Our faith is grounded on concrete events, Niebuhr argues, rooted in history – actual people in actual places who encountered the Living God. We tell stories to express our faith, and to try and understand it and to share it with others, to give it shape and coherence. This storytelling also gives the church its mission. “The church’s compulsion [to tell these stories] arises out of its need – since it is a living church – to say truly what is stands for, and out of its inability to do so otherwise than by telling the story of its life.” This is also the place where the story of the Gospel and the story of a particular people come together. In worship we bear witness not only to the God who has moved throughout history, but who continues to live and move among us.
So now I’m going to ask you to take your bulletin out. This is the awkward part of the sermon for Presbyterians. Don’t worry, I’m not going to make you talk to each other – not yet, though I think I’m going to this summer a little. I want you to think about how you find your way into the larger story of Jesus in the world.
Take your bulletin out.
- What are your first memories of learning about Jesus? Who are some people who taught you important things about God?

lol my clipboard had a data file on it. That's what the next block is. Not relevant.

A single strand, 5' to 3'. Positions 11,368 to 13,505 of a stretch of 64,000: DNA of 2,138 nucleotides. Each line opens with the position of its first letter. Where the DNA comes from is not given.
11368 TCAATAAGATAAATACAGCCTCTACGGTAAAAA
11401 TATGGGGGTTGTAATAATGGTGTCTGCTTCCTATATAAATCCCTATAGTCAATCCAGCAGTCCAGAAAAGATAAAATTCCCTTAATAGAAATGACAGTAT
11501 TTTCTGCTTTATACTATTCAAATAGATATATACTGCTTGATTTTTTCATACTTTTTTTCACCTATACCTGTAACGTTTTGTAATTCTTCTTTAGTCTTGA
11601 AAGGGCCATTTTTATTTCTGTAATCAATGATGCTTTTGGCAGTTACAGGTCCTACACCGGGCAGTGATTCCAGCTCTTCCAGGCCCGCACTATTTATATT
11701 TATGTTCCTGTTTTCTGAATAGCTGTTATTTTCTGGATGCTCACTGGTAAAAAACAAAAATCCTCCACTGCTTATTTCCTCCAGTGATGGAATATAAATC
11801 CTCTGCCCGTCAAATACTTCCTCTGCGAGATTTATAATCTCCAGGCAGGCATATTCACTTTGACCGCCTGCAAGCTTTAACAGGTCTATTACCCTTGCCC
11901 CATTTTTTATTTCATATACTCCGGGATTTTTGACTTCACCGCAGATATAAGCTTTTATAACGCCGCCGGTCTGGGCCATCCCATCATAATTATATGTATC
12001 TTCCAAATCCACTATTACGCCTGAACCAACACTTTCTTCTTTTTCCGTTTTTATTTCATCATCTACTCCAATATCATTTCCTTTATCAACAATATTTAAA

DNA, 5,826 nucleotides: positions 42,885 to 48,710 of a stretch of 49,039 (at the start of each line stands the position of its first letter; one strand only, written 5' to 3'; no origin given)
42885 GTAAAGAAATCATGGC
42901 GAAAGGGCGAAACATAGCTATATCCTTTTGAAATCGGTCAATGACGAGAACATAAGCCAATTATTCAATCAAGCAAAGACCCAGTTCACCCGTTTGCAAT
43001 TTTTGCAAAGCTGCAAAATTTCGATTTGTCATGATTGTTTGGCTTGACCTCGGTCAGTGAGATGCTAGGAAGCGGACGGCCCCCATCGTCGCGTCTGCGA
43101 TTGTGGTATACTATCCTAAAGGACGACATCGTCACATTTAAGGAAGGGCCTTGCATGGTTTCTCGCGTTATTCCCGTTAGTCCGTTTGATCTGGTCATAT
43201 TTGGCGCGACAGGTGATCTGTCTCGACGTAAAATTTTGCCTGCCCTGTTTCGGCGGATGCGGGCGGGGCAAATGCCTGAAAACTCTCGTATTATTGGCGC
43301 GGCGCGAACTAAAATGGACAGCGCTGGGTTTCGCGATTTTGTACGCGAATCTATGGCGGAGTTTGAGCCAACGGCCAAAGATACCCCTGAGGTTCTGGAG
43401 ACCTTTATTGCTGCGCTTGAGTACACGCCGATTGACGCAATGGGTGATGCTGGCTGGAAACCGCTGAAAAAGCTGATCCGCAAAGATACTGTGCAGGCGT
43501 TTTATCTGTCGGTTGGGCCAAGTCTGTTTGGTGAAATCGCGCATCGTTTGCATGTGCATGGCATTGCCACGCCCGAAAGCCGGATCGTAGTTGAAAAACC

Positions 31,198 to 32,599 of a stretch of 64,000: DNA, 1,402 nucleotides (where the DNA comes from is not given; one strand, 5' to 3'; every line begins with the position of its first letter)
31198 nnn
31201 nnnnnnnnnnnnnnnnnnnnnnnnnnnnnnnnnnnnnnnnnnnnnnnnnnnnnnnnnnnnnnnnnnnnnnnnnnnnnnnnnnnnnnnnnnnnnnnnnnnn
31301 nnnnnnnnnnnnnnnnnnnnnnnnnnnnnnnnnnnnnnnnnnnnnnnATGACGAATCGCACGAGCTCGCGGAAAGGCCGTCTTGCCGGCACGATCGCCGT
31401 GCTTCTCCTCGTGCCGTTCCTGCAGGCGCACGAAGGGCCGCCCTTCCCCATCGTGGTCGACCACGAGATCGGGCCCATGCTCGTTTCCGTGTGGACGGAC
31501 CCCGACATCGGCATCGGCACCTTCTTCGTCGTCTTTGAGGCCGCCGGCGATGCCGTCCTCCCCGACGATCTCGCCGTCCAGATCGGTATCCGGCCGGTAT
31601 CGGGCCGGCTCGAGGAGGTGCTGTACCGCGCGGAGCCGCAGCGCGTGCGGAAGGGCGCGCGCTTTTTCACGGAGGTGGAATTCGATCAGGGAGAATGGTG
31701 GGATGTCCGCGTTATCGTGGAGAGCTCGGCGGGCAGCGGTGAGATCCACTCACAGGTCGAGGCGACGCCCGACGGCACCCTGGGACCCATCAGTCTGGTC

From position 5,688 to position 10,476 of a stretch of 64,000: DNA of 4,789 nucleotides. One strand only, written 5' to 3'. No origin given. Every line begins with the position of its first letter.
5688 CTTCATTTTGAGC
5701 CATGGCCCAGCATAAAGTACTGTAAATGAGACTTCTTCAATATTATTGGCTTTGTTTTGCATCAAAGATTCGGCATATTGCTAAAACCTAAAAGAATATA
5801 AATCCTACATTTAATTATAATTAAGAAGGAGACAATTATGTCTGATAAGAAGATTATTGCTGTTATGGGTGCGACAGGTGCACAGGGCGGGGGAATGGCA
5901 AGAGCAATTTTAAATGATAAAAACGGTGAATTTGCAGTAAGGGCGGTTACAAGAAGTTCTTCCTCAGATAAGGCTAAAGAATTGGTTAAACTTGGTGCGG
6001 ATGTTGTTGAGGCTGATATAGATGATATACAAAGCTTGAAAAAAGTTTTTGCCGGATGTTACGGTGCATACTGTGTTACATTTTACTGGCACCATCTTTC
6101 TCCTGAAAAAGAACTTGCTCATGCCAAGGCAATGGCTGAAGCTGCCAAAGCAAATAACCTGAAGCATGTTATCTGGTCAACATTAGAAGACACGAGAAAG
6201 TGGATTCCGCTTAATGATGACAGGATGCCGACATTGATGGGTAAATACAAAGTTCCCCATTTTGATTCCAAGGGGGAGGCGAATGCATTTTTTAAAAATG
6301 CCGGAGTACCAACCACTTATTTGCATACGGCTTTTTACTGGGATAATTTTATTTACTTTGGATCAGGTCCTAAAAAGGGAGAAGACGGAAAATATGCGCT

- Describe a time when you felt God was near.
- Describe a time when you felt God was absent.
At some point this week I want you to tell someone a few of these things. At home over dinner you could talk about it. A couple of you could go to lunch. Doesn’t have to sound fancy, doesn’t need to be fully formed. These stories are never fully formed, never complete.
The church is, in every generation, in danger of extinction. This all could go away in an instant. Yet we keep telling the story. Some of it is awfully repetitive. EVERY December we tell about Jesus being born. EVERY Easter, if you’ve noticed, it’s the same story. And while we have all of these wonderful confessions and creeds, and I know plenty of people who love the rich theology of our tradition, I don’t know many people who come to church, who still come to church, or God forbid someone who started coming to church who didn’t before because of a creed. It’s the story. One person saying to another. This happened to me. I think it was Jesus. It changed everything.
All praise be to the God who formed it all in creation, and continues to shape all sorts of amazing stories among us. Amen.
 I rely heavly on Justo Gonzalez’s “Acts: The Gospel of the Spirit,” (Orbis: Maryknoll, NY, 2001), pages 1-12.
 Also Gonzalez, 13-15.
 H. Richard Niebuhr “The Story of Our Life,” in Why Narrative? Readings in Narrative Theology, ed. Stanley Hauerwas and L. Gregory Jones (Eugene, Oregon: Wipf and Stock Publishers, 1997), 22-23.
 Niebuhr, 23.